There are a number of things that a clinician on the frontline can do, short of changing policy, to get a patient something that they need and is expensive. That’s been a tectonic shift, actually, in professional norms—the subtle one. Professionalism is hard to see. But you can feel it. You can see it in the new crop of medical students.  I think the move to accountable care organizations, obviously, has been huge.

MHI: As this shift occurs, how do you think we can attract more young energy and talent into medicine - talent that brings entrepreneurial thinkers, academics, non-profit leaders, and others from the outside in to make a tremendous impact? 

DR. SHAH: Do you want a tactical answer or a philosophical one?

MHI: Both!

DR. SHAH: There’s always going to be an adoption curve among any group of people.  At the front end of the curve, there are those ready to innovate and disrupt.  The answer is to encourage and validate that group.  They view the opportunity for progress differently.  They have much stronger takes on where we have to go.  My defaults and norm just don’t go far enough.  I recognize fully that when I was in their shoes, I felt the same way and my mentors validated me and encouraged me.  That made all the difference.

MHI: Who was that person for you?

DR. SHAH: There were a few, but the dean at my medical school is still a close mentor of mine. I told them that I wanted to leave medical school to see something else through, and there was not really a clear model. There was not a lot of precedent for that, but he gave me what I needed, which was an injection of tiger blood and faith that I would figure it out.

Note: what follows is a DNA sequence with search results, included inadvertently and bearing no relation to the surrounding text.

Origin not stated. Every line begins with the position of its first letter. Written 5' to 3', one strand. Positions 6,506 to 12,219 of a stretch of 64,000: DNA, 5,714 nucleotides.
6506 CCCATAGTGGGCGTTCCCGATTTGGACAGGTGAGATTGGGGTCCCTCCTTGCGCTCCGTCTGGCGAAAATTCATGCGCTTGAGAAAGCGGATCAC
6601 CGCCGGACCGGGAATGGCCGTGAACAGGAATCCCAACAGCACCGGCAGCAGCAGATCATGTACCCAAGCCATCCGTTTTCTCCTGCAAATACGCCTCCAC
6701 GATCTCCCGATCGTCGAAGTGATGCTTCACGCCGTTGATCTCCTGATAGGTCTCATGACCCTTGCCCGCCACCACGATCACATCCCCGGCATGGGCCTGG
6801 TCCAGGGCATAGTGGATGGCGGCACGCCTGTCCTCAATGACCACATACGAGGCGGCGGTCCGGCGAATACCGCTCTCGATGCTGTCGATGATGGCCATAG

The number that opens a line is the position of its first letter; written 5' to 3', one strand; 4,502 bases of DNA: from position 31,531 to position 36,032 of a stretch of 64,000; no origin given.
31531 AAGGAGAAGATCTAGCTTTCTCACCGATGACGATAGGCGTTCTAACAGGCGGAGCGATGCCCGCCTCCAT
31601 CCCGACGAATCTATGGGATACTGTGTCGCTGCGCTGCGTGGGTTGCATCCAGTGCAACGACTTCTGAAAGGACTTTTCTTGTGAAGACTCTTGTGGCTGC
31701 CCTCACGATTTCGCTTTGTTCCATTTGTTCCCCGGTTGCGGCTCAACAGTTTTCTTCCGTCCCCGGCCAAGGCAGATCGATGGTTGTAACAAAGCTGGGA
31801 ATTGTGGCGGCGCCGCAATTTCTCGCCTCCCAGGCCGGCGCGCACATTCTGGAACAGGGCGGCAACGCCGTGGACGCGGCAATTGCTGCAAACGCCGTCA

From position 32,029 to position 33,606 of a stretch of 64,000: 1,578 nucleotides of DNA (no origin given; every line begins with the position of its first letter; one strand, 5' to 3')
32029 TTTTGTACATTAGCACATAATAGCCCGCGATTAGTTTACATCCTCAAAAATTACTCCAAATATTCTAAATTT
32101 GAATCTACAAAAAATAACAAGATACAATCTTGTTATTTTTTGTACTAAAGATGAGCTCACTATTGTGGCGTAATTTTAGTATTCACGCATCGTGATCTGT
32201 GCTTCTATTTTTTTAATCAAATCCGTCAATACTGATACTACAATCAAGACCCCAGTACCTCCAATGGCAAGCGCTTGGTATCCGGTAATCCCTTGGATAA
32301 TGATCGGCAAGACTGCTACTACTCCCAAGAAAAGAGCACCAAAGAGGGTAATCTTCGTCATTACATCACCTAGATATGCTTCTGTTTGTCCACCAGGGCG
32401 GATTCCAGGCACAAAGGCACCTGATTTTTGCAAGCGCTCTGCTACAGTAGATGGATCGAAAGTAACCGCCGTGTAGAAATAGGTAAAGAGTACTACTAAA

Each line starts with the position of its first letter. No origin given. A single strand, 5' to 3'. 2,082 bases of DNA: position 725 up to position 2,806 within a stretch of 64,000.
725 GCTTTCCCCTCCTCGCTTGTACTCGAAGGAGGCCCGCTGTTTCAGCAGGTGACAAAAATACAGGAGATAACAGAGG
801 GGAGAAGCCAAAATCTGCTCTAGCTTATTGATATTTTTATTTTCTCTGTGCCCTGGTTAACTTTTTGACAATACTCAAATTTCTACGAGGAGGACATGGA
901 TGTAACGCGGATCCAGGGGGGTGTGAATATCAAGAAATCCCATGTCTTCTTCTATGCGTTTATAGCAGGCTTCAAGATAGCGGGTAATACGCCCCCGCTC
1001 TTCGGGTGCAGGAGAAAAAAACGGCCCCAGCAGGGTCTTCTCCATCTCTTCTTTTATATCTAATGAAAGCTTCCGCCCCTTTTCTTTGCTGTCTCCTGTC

MHI: I love that. I had a similar conversation with my dean of engineering school. 

DR. SHAH: Yeah, totally! I think listening, validating, reflecting back, and realizing that progress comes from zero-gravity thinking.  I had a mentor who told me something that seemed cynical at the time, but actually was very, very true, which is, if you are doing something that you think has never been done before, either you're wrong and somebody has, or there’s a really good reason they haven’t done it. So, figure out which category you're in, and then do it! 

I think the philosophical answer, though, is that improving healthcare is a collective action problem, just like climate change. The big, big problem and challenge in 2020 is that we don’t feel connected to each other anymore for a whole variety of reasons. We need more than shouting from mountaintops. We need ways of forging connection and alignment, and we need the right people in leadership to move together. It’s not the fault of the pharmaceutical companies or payers or providers or purchasers or patients who are too demanding.  It’s all of us. 

About Dr. Neel Shah

Costs+of+care_Neel_ShahDr. Neel Shah, MD, MPP, FACOG, is the Assistant Professor of Obstetrics, Gynecology and Reproductive Biology at Harvard Medical School, and Director of the Delivery Decisions Initiative at Harvard’s Ariadne Labs. He is also an obstetrician-gynecologist at Beth Israel Deaconess Medical Center in Boston and is widely profiled and published as one of the smartest, most influential people in healthcare.  He has written more than 50 peer-reviewed academic papers and contributed to four books, including as senior author of Understanding Value-Based Healthcare (McGraw-Hill), which Don Berwick has called "an instant classic" and Atul Gawande called "a masterful primer for all clinicians."

When Dr. Shah is not teaching or treating patients, he is involved with several organizations that support women’s health and the wellbeing of mothers.  Prior to joining the Harvard faculty, he also founded Costs of Care, an NGO that curates insights for clinicians and patients to help delivery systems provide better care, and is co-founder of March for Moms Association.